3. group; social
  4. group; personal

Strategy

Answer the question as if it were two separate multiple choice questions.

Pick one of the columns to answer first and then eliminate the wrong options. This will give you fewer options to pick from for the rest of the question.

6. Degrees of change from a study

Definition

Apply concepts in different situations and predict the outcomes.
This type of question may include a focus on organs, biological systems, diseases, processes, etc. All of these can be turned into this type of multiple choice question. The topics are taken out of their usual context and you have to predict what will happen.

Example

Mandy has no rods in her retina. Cliff has both cones and rods in his retina. Mandy and Cliff both go into a dark movie theatre after walking in the bright sunshine. While in the dark, Mandy will

  1. increase her sensitivity to light faster than Cliff
  2. increase her sensitivity to light more slowly than Cliff
  3. eventually develop greater sensitivity to light than Cliff will
  4. eventually develop less sensitivity to light than Cliff will

Strategy

Identify how a concept is applied in different contexts

Answer: What happens if…?

7. Sequence of events

Definition

Select the correct order.

Example

In vision, sensory information takes which of the following routes

  1. receptors, sensory nerves, medulla, cerebral cortex
  2. sensory nerves, receptors, cerebrum, cerebral cortex
  3. receptors, sensory nerves, thalamus, cerebral cortex
  4. sensory nerves, receptors, hippocampus, cerebral cortex

Strategy

Draw flowcharts to remember the order of events.

Watch out for: processes, timelines, pathways.

8. Rephrased as a scenario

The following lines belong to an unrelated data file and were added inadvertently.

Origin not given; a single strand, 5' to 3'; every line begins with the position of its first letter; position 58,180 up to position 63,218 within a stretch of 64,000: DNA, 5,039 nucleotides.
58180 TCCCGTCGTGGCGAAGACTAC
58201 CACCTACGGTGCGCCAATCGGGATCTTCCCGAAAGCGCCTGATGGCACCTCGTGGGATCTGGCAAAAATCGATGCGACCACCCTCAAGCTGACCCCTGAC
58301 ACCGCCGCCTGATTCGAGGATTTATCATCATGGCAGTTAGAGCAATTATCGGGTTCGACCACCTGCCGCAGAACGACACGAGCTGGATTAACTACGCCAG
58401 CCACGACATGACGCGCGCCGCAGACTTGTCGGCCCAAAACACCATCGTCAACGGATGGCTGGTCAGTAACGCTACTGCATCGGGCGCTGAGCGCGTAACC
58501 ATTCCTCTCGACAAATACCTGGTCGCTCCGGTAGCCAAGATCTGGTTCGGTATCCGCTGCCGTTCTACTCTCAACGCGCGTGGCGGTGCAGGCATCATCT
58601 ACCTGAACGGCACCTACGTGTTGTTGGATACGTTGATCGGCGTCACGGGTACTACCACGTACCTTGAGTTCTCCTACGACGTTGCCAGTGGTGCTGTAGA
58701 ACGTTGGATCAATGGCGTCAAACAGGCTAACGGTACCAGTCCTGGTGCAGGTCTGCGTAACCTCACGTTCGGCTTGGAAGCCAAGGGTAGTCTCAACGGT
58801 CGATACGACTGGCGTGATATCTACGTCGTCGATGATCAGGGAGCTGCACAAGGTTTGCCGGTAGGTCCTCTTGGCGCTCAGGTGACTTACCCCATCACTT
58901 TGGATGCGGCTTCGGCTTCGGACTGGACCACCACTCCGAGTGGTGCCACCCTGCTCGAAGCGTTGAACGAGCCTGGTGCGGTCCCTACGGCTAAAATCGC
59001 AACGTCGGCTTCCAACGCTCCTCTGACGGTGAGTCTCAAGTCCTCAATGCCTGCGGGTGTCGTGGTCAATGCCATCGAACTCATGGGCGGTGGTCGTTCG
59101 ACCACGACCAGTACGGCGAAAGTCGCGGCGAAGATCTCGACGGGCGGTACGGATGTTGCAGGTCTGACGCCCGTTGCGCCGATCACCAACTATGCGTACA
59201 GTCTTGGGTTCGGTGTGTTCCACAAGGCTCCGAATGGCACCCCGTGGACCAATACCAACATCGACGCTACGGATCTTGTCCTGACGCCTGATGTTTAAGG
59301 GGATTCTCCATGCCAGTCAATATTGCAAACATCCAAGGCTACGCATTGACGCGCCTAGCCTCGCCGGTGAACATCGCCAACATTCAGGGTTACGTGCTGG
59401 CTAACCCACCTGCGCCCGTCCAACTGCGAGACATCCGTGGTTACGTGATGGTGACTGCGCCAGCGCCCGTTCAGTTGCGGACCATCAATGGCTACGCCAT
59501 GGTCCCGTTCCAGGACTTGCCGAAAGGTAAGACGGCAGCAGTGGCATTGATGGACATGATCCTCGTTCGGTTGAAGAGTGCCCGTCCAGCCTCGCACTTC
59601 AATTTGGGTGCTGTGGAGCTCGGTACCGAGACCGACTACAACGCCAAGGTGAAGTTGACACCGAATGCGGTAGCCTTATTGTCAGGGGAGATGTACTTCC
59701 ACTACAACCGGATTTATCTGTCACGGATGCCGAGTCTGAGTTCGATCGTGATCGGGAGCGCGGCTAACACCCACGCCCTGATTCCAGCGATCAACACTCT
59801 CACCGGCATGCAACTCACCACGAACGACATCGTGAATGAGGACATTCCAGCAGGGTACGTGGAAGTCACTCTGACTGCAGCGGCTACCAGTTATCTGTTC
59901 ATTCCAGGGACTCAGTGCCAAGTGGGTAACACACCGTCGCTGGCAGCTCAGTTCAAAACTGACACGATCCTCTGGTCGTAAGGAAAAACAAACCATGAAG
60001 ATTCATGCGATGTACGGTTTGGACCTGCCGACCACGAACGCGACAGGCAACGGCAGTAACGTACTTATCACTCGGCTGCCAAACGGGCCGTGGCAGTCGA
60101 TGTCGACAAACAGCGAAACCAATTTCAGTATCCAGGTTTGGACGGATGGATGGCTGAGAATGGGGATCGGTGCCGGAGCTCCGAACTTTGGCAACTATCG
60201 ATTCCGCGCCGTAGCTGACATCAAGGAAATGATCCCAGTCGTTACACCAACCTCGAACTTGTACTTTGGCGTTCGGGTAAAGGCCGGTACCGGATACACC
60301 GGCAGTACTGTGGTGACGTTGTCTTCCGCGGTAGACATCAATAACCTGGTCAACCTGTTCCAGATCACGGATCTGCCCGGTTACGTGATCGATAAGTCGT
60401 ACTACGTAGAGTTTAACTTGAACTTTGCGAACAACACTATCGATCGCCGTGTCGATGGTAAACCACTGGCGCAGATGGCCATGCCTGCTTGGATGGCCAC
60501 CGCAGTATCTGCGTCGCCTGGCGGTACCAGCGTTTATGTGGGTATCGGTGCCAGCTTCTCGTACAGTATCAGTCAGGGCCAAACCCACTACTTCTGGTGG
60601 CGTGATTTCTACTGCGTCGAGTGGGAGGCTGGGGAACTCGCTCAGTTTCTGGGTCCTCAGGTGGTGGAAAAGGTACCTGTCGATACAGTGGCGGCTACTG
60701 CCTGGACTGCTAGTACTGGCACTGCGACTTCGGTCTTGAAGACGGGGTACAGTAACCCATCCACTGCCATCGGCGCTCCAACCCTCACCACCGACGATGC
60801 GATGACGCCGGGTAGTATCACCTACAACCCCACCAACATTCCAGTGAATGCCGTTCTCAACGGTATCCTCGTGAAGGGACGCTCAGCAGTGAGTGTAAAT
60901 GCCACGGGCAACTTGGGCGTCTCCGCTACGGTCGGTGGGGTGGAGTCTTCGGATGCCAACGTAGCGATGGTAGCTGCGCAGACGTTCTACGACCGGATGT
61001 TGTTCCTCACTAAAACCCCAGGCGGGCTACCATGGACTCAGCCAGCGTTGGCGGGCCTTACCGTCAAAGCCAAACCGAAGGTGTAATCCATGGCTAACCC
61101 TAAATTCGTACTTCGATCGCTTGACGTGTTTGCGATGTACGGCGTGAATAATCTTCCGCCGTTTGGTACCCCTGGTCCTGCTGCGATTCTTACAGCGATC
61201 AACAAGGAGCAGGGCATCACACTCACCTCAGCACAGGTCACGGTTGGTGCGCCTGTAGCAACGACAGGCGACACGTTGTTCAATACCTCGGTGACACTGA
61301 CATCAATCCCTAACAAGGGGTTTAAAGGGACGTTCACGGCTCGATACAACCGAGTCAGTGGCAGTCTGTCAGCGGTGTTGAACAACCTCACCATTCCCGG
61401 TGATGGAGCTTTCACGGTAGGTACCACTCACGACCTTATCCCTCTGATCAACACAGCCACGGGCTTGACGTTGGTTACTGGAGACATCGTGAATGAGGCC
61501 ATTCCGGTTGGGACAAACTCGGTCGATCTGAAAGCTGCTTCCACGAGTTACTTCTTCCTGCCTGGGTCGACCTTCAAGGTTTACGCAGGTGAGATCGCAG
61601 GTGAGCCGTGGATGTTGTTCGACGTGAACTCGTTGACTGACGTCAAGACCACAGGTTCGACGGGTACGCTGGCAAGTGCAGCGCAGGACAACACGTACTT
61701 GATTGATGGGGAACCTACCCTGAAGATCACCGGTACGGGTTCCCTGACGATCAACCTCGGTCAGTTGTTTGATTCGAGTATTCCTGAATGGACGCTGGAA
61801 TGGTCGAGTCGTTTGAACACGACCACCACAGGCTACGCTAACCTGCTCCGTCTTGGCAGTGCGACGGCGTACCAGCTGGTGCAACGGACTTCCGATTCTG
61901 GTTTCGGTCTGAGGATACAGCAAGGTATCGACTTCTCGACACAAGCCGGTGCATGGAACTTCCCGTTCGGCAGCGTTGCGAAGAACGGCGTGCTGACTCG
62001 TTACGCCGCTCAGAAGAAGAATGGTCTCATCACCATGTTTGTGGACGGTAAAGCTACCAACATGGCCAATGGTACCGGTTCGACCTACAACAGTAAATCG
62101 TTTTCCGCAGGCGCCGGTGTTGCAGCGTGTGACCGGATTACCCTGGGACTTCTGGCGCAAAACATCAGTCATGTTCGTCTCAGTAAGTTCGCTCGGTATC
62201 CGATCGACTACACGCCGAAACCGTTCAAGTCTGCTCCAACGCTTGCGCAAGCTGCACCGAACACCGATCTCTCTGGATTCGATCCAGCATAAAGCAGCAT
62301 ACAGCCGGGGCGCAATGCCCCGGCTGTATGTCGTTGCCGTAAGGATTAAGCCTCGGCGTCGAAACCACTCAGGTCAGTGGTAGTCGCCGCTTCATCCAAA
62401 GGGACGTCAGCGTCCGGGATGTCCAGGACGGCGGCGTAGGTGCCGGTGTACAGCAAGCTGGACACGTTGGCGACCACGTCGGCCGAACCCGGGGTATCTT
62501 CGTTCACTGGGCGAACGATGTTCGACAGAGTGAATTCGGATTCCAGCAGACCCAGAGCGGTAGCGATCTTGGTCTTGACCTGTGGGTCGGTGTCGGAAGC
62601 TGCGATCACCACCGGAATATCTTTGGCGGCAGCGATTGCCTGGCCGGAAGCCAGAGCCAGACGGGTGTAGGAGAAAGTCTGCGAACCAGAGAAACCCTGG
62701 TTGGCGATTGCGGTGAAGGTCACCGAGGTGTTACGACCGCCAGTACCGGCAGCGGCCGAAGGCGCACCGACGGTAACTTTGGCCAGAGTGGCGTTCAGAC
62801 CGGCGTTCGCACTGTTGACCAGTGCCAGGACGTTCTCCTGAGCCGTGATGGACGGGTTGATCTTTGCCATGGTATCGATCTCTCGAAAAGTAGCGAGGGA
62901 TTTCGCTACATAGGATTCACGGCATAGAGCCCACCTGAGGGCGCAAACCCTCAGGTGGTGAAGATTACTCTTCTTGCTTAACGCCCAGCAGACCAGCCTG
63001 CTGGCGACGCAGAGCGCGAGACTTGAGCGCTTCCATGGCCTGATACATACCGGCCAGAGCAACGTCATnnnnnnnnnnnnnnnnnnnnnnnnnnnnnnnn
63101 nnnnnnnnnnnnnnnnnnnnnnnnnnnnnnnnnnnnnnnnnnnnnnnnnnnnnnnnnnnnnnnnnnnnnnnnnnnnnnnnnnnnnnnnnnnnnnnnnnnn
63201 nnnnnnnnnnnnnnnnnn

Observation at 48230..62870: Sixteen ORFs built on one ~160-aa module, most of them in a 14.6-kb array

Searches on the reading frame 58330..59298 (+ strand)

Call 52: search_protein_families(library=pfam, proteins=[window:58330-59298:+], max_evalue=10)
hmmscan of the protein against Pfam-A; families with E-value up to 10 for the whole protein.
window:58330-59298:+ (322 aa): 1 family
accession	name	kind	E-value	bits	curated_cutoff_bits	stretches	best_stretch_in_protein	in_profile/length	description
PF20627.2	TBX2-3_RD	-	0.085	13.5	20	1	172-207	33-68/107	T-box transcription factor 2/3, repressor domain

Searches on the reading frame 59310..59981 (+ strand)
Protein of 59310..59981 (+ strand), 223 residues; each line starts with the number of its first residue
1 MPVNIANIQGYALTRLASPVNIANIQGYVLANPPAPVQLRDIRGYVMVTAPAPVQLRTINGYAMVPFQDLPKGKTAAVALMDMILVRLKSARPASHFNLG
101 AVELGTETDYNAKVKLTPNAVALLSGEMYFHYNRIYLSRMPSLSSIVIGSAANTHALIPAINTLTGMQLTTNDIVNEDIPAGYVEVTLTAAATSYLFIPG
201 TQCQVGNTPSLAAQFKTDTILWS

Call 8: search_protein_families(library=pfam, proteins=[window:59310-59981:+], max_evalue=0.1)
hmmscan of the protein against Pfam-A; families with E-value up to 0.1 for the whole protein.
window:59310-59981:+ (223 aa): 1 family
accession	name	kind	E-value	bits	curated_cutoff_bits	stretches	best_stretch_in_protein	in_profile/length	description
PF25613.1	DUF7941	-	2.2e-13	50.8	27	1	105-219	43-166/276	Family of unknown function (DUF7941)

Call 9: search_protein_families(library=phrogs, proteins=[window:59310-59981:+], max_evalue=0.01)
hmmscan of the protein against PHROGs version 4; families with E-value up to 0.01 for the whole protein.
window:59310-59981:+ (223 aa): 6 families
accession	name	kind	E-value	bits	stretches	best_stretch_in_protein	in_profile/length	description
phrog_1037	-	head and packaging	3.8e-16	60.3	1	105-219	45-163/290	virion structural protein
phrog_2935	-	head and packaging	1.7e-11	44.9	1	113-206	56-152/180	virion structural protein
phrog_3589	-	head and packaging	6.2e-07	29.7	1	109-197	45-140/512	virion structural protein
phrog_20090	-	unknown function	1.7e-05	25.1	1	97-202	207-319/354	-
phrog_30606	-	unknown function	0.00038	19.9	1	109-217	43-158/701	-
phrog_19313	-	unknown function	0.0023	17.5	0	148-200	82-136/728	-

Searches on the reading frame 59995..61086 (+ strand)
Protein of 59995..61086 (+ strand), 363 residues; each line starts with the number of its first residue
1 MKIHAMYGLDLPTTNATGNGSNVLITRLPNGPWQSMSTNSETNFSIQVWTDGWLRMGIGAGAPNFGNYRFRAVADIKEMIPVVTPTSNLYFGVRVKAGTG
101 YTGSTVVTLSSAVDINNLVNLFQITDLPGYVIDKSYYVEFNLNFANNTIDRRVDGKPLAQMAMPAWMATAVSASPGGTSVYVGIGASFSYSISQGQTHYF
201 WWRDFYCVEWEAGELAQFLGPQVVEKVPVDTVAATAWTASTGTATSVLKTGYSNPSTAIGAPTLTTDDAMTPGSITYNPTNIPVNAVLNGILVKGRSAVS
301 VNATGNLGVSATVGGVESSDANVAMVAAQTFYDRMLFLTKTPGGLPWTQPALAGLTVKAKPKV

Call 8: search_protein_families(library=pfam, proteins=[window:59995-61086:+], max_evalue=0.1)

Definition

Recognize a key term described in an example.

Example

Indiana Jones looks at the ground near his feet. He hears a hissing sound and sees a long thin shape with scales. From this information only, he determines the object is a snake. He is using(insert term) _________ processing.

  1. ecological
  2. top-down
  3. sequential
  4. bottom-up

Strategy

Create examples for key terms in your readings and lecture notes. Applying the definitions will improve your understanding and prepare you for these multiple choice questions.

9. Degree of applicability

Definition

Pick the best option based on the scenario. These questions often use words like most, major, main, least, least likely, best, probably.

Example

Dr. Johnson studies how juries make decisions as a group. She is most likely a (insert term) _________psychologist.

  1. quantitative
  2. social
  3. clinical
  4. biological

Strategy

Compare and contrast key terms. A lot of terms can be similar, but you want to know how they are different. These differences will help you identify why the terms are unique and how they can be applied.

10. Statistics from a study

Definition

Identify the key facts and figures from your class readings.

Example

According to the 2004 study by Deary and colleagues, the correlation between the intelligence test results of a cohort of 11-year-olds in 1932 and the intelligence test results of the same cohort as 80-year-olds was approximately:

  1. -.66
  2. -.33
  3. .33
  4. .66

Strategy

When you're studying:

  1. Summarize the key findings from your readings and lecture notes:
    • What was the purpose of the study?
    • What did the researchers do?
    • What were the results?
    • What do the results mean?
  2. Read the abstract and summary of the research paper.